The novel process is suitable, for example, for processing the following active compounds: betamethasone, thiotic acid, sotalol, salbutamol, norfenefrine, silymarin, dihydroergotamine, buflomedil, etofibrate, indometacin, oxazepam, β-acetyl-digoxin, piroxicam, haloperidol, ISMN, amitriptylin, diclofenac, nifedipine, verapamil, pyritinol, nitrendipin, doxycycline, bromhexine, methylprednisolone, clonidine, fenofibrate, allopurinol, pirenzepine, levothyroxin, tamoxifen, metildigoxin, o-(β-hydroxyethyl)-rutoside, propicillin, aciclovir mononitrate, paracetamol, naftidrofuryl, pentoxifylline, propafenone, acebutolol, L-thyroxin, tramadol, bromocriptine, loperamide, ketotifen, fenoterol, cadobelisate, propanolol, enalaprilhydrogen maleate, bezafibrate, ISDN, gallopamil, xantinol nicotinate, digitoxin, flunitrazepam, bencyclane, dexapanthenol, pindolol, lorazepam, diltiazem, piracetam, phenoxymethyl-pencillin, furosemide, bromazepam, flunarizin, erythromycin, metoclopramide, acemetacin, ranitidin, biperiden, metamizole, doxepin, dipotassium chloroazepate, tetrazepam, estramustine phosphat, terbutaline, captopril, maprotiline, prazosin, atenolol, glibenclamide, cefaclor, etilefrine, cimetidine, theophylline, hydromorphone, ibuprofen, primidone, clobazam, oxaceprol, medroxyprogesterone, flecainid, mgpyridoxal 5-phosphate glutaminate, hymechromone, etofylline clofibrate, vincamine, cinnarizine, diazepam, ketoprofen, flupentixol, molsimine, glibornuride, dimetinden, melperone, soquinolol, dihydrocodeine, clomethiazole, clemastine, glisoxepide, kallidinogenase, oxyfedrine, baclofen, carboxymethylcysteine, thioridazine, betahistine, L-tryptophan, myrtol, bromelaine, prenylamine, salazosulfapyridine, astemizol, sulpiride, benzerazide, dibenzepine, acetylsalicylic acid, miconazol, nystatin, ketoconazole, Na picosulfate, colestyramine, gemfibrocil, rifampicin, fluocortolone, mexiletin, amoxicillin, terfenadrin, mucopolysaccharide polysulfate, triazolam, mianserin, tiaprofenic acid, amezinium metilsulfate, mefloquine, probucol, quinidine, carbamazepine, mg L-aspartate, penbutolol, piretanide, amitriptyline, cyproterone, Na valproinate, mebeverine, bisacodyl, 5-aminosalicylic acid, dihydralazine, magaldrate, phenprocoumon, amantadine, naproxen, carteolol, famotidine, methyldopa, auranofine, estriol, nadolol, levomepromazine, doxorubicin, medofenoxate, azathioprine, flutamide, norfloxacin, fendiline, prajmalium bitartrate and aescin.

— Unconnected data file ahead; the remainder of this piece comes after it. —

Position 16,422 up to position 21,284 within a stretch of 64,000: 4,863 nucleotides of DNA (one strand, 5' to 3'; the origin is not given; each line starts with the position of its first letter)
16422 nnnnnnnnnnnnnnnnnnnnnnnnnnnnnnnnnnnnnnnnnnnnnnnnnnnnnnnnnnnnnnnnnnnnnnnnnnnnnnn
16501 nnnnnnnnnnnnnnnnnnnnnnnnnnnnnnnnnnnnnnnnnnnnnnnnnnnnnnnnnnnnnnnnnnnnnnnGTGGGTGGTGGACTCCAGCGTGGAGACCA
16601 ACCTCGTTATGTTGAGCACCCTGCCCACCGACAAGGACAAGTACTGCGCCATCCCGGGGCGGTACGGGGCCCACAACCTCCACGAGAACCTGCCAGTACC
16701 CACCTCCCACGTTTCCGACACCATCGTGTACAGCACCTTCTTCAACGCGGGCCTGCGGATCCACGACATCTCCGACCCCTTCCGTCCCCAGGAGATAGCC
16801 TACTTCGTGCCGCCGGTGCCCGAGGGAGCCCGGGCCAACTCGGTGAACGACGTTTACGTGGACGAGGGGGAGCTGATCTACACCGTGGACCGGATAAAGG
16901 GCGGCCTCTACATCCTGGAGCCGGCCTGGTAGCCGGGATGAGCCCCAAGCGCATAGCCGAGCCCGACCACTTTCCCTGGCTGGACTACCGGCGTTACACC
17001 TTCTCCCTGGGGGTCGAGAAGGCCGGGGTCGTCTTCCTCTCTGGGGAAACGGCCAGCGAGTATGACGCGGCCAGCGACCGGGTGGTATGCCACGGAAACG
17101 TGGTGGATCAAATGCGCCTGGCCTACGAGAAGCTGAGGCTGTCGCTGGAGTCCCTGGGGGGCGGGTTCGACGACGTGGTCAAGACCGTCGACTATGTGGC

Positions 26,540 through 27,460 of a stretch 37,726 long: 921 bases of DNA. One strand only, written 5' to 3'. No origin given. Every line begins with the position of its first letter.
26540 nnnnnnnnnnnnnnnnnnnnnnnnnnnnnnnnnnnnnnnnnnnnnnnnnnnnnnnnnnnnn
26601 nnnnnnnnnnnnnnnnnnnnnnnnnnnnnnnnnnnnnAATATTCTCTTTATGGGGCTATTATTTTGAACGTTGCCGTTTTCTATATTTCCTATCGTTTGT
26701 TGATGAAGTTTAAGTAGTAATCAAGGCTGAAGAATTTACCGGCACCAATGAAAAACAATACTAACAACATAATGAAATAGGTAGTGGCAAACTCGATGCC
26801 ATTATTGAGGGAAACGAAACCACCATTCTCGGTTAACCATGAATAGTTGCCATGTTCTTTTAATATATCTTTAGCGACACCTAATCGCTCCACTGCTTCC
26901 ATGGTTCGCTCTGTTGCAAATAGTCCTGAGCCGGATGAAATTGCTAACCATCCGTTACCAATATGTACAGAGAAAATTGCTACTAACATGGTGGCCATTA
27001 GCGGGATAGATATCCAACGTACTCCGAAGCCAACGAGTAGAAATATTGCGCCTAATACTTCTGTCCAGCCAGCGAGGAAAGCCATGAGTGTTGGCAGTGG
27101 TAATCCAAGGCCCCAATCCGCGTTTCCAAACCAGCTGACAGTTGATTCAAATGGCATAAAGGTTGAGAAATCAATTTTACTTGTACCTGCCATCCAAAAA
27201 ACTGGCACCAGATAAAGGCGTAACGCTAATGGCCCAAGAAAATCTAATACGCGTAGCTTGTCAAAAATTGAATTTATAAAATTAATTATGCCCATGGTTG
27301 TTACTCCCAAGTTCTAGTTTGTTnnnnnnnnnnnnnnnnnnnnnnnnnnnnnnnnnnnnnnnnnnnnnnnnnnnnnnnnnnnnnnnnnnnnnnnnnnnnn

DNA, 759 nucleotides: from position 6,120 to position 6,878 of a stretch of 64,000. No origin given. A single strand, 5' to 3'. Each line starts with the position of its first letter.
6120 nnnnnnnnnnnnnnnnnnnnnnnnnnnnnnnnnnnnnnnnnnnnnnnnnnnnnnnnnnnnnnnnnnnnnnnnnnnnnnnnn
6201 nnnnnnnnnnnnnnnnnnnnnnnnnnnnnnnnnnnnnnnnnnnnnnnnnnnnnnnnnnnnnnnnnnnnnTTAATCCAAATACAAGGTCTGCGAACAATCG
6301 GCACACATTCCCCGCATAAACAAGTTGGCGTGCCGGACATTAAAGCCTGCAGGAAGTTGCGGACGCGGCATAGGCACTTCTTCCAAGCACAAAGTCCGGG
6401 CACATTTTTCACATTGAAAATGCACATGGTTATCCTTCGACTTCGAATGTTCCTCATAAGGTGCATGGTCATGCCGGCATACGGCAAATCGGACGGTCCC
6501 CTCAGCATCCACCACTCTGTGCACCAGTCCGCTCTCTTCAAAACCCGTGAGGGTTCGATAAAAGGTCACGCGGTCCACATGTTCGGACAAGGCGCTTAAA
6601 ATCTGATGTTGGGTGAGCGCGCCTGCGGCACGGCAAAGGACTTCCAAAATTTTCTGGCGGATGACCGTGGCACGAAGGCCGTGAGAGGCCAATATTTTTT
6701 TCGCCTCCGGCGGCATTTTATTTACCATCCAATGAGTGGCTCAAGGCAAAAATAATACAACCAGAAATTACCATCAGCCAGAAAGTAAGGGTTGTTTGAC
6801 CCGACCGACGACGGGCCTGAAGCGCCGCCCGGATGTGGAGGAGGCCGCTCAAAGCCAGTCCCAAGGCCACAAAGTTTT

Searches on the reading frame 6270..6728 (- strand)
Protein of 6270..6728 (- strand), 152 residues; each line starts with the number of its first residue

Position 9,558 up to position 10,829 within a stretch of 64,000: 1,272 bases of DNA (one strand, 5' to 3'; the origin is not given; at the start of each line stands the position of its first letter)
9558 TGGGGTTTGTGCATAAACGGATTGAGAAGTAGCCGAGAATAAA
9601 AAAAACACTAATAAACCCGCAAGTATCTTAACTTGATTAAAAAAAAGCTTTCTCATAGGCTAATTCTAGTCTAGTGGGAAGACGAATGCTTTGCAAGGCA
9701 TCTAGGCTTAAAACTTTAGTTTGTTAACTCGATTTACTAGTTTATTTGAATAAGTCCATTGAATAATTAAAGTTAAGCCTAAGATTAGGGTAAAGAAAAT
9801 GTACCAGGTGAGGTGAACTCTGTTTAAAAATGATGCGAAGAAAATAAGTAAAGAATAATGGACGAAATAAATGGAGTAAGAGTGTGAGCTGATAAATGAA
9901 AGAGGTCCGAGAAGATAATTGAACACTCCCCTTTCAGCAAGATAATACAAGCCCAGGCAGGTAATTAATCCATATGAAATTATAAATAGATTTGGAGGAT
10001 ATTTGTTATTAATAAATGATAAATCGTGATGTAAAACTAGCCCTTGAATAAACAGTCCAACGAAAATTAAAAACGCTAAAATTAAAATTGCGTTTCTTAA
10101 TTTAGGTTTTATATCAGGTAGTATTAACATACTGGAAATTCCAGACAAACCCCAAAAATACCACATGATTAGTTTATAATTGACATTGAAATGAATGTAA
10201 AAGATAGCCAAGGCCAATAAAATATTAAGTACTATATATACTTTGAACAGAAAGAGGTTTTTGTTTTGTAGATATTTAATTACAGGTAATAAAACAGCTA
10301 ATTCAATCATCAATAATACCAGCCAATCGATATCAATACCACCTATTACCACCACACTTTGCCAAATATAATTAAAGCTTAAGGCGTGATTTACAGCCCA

Solid solutions of the following active compounds are particularly preferred: acetaminophen (paracetamol), acetohexamide, acetyldigoxin, acetylsalicylic acid, acromycin, anipamil, benzocaine, β-carotene, chloramphenicol, chlordiazepoxide, chlormadinone acetate, chlorothiazide, cinnarizine, clonazepam, codeine, dexamethasone, diazepam, dicoumarol, digitoxin, digoxin, dihydroergotamine, drotaverine, flunitrazepam, furosemide, gramicidin, griseofulvin, hexobarbital, hydrochlorothiazide, hydrocortisone, hydrofluormethiazide, indomethacin, ketoprofen, lonetil, medazepam, mefruside, methandrostenolon e, methylprednisolone, methylsulfadiazine (sulfaperin), nalidixic acid, nifedipine, nitrazepam, nitrofurantoin, nystatin, estradiol, papaverine, phenacetin, pheno-barbital, phenylbutazone, phenytoin, prednisone, reserpine, spironolactone, streptomycin, sulfadimidine (sulfamethazine), sulfamethizole, sulfamethoxazole, sulfamethoxydiazine (sulfameter), sulfaperin, sulfathiazole, sulfisoxazole, testosterone, tolazamide, tolbutamide, trimethoprim and tyrothricin.